Creative thinking in art
I'm giving a presentation next week during our annual Plein Air Painters of the Southeast paint out and workshop (you can get info on it at www.pap-se.com) and the topic is creative thinking in art. I made a cool powerpoint slide show and have a few examples of creativity in art and if you happen to be near black mountain NC next friday or saturday, come on by.... but chances are you won't be so here's an overview. I taught creative thinking for a couple of years at a local community college, a great class, fun and about as non-class like as i could make it. The point of the class was to get everyone, artists and non-artists alike, to see the world a little differently, to come at a problem not from the straight on direction but around the side, through the kids playground and in the back way and perhaps even challenge their own preconceptions. The thing is that once you start thinking differently, challenging the old ways of seeing and doing things, it's hard to stop. Ideas flow like tap water, you can't turn it off... I wouldn't want to. I now think metaphorically about everything, I allow my inner artist to play with whatever I see, making new connections from existing information. The stuff below is partially from a great book by Roger Van Oech called A whack on the side of the head (a great read), partially from other text and a lot from experience: There are three stages in the creative thinking process. The explorer, the artist, and the judge.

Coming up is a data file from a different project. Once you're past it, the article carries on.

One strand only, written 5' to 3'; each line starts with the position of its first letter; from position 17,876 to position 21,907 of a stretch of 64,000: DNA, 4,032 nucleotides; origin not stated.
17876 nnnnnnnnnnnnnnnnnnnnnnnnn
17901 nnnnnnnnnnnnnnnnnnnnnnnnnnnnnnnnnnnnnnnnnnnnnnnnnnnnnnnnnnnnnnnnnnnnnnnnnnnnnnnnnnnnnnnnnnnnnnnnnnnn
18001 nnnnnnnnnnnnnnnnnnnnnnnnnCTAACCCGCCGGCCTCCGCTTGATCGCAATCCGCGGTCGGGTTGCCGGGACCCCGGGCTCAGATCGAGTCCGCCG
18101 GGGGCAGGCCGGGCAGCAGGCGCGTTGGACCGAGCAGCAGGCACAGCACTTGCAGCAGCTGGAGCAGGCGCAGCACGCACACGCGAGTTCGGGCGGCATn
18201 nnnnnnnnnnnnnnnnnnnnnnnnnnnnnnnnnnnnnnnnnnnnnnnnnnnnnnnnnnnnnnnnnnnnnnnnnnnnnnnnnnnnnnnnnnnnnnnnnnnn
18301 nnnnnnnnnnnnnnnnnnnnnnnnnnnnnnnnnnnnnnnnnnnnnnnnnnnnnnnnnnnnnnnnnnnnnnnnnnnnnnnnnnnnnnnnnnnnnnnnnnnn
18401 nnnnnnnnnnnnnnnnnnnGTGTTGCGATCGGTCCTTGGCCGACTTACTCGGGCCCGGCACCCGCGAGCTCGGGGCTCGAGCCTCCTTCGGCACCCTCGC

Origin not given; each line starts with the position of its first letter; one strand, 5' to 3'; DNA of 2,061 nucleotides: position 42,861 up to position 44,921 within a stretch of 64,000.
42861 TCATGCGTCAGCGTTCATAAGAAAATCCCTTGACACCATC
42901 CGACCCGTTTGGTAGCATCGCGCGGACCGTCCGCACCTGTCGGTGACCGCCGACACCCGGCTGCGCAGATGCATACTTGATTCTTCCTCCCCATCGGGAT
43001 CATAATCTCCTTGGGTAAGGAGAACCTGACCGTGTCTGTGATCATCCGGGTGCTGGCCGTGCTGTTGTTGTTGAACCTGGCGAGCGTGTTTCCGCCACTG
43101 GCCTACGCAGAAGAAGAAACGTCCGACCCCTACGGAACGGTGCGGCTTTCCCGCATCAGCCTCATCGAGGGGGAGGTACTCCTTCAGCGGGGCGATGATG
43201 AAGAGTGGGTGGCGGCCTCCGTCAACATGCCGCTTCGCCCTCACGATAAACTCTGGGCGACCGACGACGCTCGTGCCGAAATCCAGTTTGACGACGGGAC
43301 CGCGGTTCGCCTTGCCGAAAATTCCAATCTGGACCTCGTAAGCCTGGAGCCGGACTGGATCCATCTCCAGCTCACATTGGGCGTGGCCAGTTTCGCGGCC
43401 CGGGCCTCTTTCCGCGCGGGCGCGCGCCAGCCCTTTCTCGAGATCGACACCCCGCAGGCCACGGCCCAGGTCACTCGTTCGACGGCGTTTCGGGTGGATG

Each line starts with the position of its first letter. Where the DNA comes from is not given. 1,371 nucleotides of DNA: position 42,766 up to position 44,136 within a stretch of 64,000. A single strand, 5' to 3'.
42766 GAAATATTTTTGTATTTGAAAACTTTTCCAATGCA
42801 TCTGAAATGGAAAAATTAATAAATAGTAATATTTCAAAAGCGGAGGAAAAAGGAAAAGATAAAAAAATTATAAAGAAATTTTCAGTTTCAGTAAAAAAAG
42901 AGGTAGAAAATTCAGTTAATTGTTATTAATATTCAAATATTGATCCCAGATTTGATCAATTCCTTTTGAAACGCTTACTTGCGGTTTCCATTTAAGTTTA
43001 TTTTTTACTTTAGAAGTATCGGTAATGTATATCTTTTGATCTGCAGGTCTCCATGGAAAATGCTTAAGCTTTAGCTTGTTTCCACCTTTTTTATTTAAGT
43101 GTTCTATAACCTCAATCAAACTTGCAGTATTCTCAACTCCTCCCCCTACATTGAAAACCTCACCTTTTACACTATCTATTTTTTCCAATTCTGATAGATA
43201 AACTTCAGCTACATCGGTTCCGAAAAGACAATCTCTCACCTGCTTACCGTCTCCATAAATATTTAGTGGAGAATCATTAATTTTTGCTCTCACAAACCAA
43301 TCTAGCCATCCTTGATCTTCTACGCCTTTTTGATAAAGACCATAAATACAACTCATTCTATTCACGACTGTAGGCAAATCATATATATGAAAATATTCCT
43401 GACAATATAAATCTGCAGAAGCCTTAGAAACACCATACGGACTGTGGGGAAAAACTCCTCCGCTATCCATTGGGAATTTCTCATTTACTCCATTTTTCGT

The explorer collects information, data, reference, goes off the beaten path to look for inspiration (rather than looking in a book about painting try going to an antique store or a fabric store or maybe a biker bar)
The artist is the child, allowed to take all the stuff and mix and match and flip and distort and smudge and erase and think metaphorically and free associate and color and express without judging it as good or bad.
That's the job of the judge. The judge is the one who comes in and objectively reviews the work to date. Stands back and looks for cracks and problems. One of the tricks is to keep the judge at bay till the artist is done playing, granted when we are painting we use a form of the judge throughout the process but it's helps to be able to allow yourself the freedom to make mistakes because they may lead you to a place you might never have gotten.
Fear is the great killer of creativity, fear of being judged by others. Though I can't imagine anyone being as harsh as we are to ourselves. Try creating something as if no one would ever see it. If no one is there to judge it, would it still be considered "wrong".If you have created somthing that doesn't look like everyone elses something, is that bad? It's just different. At the time Monet created a huge stir with his impressionism, he was scorned and chastized and ridiculed (the guy whose work now hangs in a lot of bathrooms and hotel halls) for being different and now he is considered one of the fathers of modernism.
Think without fear, create without limitations... it'll free you up.